Stone Tools
Australian archaeologist Peter Hiscock holds the tiny fragment of what he believes to be part of the oldest axe in the world at a laboratory in Sydney, May 24, 2016. Reuters/Jason Reed

Archaeologists in a new study have stated that they have discovered numerous ancient stone tools near Azraq, Jordan, that still contain traces of animal residue. Some of the food items in this Paleolithic menu are similar to the modern eater and many are not so similar.

Humans living during Middle Pleistocene, 781,000 to 126,000 years ago, were capable of exploiting a wide range of prey and were also highly adaptable. Wild cattle, duck, horses and even rhinoceroses were in their menu list.

The research team led by April Nowell from the University of Victoria has for the first time ever discovered direct evidence of exact species that early humans and two-legged hominins were hunting and consuming during that time.

It has been known for decades that early humans and two-legged hominins made tools to butcher and kill animals for consumption, about 2.5 million years ago. However, the new study, published in the Journal of Archaeological Science, is the first to pinpoint the species that the humans were consuming.

The Azraq site artefacts contain the oldest evidence of protein residue ever found on stone tools.

“What makes this study significant is that our results are not only the oldest identified proteins in the world but they also provide direct evidence of exploitation of specific animals by those early hominins. Often as archaeologists we have bones and stone tools in association with each other, but what we have found with this protein residue is direct evidence ... of what these early humans were butchering,” Nowell told The Star.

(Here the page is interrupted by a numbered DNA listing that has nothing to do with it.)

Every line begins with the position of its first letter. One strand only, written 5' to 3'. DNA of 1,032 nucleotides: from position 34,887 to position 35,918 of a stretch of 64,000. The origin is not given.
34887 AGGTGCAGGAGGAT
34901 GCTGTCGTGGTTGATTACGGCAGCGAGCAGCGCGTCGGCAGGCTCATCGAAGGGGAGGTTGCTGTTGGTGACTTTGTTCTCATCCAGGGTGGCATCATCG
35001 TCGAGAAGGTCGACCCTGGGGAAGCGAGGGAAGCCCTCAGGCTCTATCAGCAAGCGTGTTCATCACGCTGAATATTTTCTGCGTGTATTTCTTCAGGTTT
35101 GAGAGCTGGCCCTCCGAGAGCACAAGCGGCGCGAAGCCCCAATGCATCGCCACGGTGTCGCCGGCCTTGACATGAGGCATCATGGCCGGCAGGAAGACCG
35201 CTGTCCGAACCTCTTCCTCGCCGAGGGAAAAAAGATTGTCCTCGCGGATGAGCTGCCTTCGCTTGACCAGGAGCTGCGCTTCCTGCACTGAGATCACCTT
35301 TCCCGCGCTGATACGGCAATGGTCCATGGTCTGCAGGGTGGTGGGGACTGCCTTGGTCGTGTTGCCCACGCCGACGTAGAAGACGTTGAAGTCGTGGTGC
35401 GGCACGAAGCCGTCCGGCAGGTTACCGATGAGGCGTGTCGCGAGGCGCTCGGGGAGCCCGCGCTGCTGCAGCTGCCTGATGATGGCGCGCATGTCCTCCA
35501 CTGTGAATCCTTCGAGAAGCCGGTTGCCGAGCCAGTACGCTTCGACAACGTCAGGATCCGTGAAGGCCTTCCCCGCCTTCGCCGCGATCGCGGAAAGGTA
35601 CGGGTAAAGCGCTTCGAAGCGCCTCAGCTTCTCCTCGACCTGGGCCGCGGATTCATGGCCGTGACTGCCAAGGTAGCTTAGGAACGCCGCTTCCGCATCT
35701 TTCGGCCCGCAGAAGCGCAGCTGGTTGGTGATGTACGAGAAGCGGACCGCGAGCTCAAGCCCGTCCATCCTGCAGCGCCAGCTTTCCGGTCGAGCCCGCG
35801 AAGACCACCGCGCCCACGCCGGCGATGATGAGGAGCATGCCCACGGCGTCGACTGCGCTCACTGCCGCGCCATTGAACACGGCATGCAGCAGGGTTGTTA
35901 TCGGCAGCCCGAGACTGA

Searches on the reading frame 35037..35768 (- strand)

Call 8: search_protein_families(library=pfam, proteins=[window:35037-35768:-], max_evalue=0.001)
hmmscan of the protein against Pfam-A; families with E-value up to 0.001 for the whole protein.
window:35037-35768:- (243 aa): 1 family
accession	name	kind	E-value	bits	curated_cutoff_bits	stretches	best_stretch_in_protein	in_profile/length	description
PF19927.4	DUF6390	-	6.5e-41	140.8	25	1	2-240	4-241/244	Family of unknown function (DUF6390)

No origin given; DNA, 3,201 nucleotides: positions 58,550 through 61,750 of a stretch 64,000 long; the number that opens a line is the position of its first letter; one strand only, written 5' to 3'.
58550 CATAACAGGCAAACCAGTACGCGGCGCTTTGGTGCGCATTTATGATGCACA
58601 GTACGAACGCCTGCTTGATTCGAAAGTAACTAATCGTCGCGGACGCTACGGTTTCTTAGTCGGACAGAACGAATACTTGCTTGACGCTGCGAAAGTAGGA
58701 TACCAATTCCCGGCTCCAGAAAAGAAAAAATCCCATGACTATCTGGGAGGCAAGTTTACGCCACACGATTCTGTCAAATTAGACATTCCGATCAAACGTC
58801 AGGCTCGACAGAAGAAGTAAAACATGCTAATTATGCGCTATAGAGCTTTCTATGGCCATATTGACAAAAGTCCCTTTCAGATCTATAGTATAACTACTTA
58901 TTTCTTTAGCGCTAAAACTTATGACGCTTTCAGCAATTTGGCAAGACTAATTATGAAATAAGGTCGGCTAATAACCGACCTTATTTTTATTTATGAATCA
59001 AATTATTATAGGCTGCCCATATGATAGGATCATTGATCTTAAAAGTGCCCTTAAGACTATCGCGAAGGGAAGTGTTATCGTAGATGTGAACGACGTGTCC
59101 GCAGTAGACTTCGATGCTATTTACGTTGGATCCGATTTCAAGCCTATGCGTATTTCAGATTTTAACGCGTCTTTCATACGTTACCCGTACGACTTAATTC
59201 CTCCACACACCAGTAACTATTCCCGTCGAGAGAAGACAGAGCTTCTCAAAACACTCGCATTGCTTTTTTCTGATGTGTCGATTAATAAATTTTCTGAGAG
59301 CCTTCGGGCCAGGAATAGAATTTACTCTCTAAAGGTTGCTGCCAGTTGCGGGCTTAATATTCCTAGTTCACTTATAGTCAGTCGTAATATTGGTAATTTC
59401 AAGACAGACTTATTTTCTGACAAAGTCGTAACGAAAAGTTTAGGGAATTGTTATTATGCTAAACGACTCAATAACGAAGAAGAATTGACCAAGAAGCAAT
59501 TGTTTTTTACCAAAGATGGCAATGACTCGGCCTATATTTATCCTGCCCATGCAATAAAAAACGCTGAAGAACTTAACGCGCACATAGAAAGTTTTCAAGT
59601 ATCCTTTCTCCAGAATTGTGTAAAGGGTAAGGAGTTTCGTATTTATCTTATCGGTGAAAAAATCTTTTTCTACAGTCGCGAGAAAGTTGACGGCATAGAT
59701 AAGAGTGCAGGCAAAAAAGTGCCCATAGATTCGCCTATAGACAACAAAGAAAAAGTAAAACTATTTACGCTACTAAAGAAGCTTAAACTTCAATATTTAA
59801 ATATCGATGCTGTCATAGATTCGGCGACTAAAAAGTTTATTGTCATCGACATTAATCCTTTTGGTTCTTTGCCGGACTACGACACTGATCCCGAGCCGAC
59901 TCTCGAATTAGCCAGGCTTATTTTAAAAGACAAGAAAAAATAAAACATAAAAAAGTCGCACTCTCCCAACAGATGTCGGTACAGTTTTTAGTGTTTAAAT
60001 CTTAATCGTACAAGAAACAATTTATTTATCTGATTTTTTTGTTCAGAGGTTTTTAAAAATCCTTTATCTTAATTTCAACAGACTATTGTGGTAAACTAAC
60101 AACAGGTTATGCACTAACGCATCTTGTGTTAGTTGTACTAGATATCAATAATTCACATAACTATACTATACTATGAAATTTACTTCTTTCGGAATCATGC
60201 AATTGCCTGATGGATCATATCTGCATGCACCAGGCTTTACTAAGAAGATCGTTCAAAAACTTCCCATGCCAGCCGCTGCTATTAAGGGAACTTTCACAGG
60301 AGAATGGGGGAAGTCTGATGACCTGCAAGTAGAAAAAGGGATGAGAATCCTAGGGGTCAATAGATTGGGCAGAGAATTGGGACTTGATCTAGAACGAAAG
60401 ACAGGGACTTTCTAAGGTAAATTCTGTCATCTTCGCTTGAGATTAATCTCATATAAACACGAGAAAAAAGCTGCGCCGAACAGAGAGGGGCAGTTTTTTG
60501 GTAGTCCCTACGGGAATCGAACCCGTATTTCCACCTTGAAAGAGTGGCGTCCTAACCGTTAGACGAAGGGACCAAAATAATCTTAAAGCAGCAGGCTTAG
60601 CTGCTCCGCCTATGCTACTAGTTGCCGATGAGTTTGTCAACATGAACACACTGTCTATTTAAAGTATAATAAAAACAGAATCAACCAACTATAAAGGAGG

Prior to this new study, the earliest evidence of animal residue on stone tools dated back to 11,500 years ago. Members from universities in the United States and Jordan were also involved in the study. The team excavated 10,000 stone tools at the site, which is now an arid desert.

Thousands of years ago, this was the site of a wetlands or an oasis “for a group of proto-humans who pre-dated Homo sapiens in Africa by thousands of years,” writes Gizmodo Australia. Out of the 10,000 tools discovered, 7,000 have been studied and that included hand axes, projectile points, flakes and scrapers.

Among the stone tools analysed, 17 of them still contain traces of protein residue. Residue of blood and other animal products has been found. The researchers used a matching process involving animal antibodies to confirm the origin of the residue.

The experts are however baffled by the fact as to how these early humans took down large animals such as rhinos or process its tough carcass. The technique developed by Nowell and her colleagues may be used to study other stone implements. Archaeologists may also use the technique to understand dietary habits of ancient hominids living even longer ago than these early humans.

“What this tells us about their lives and complex strategies for survival, such as the highly variable techniques for prey exploitation, as well as predator avoidance and protection of carcasses for food, significantly diverges from what we might expect from this extinct species,” Nowell said in a statement.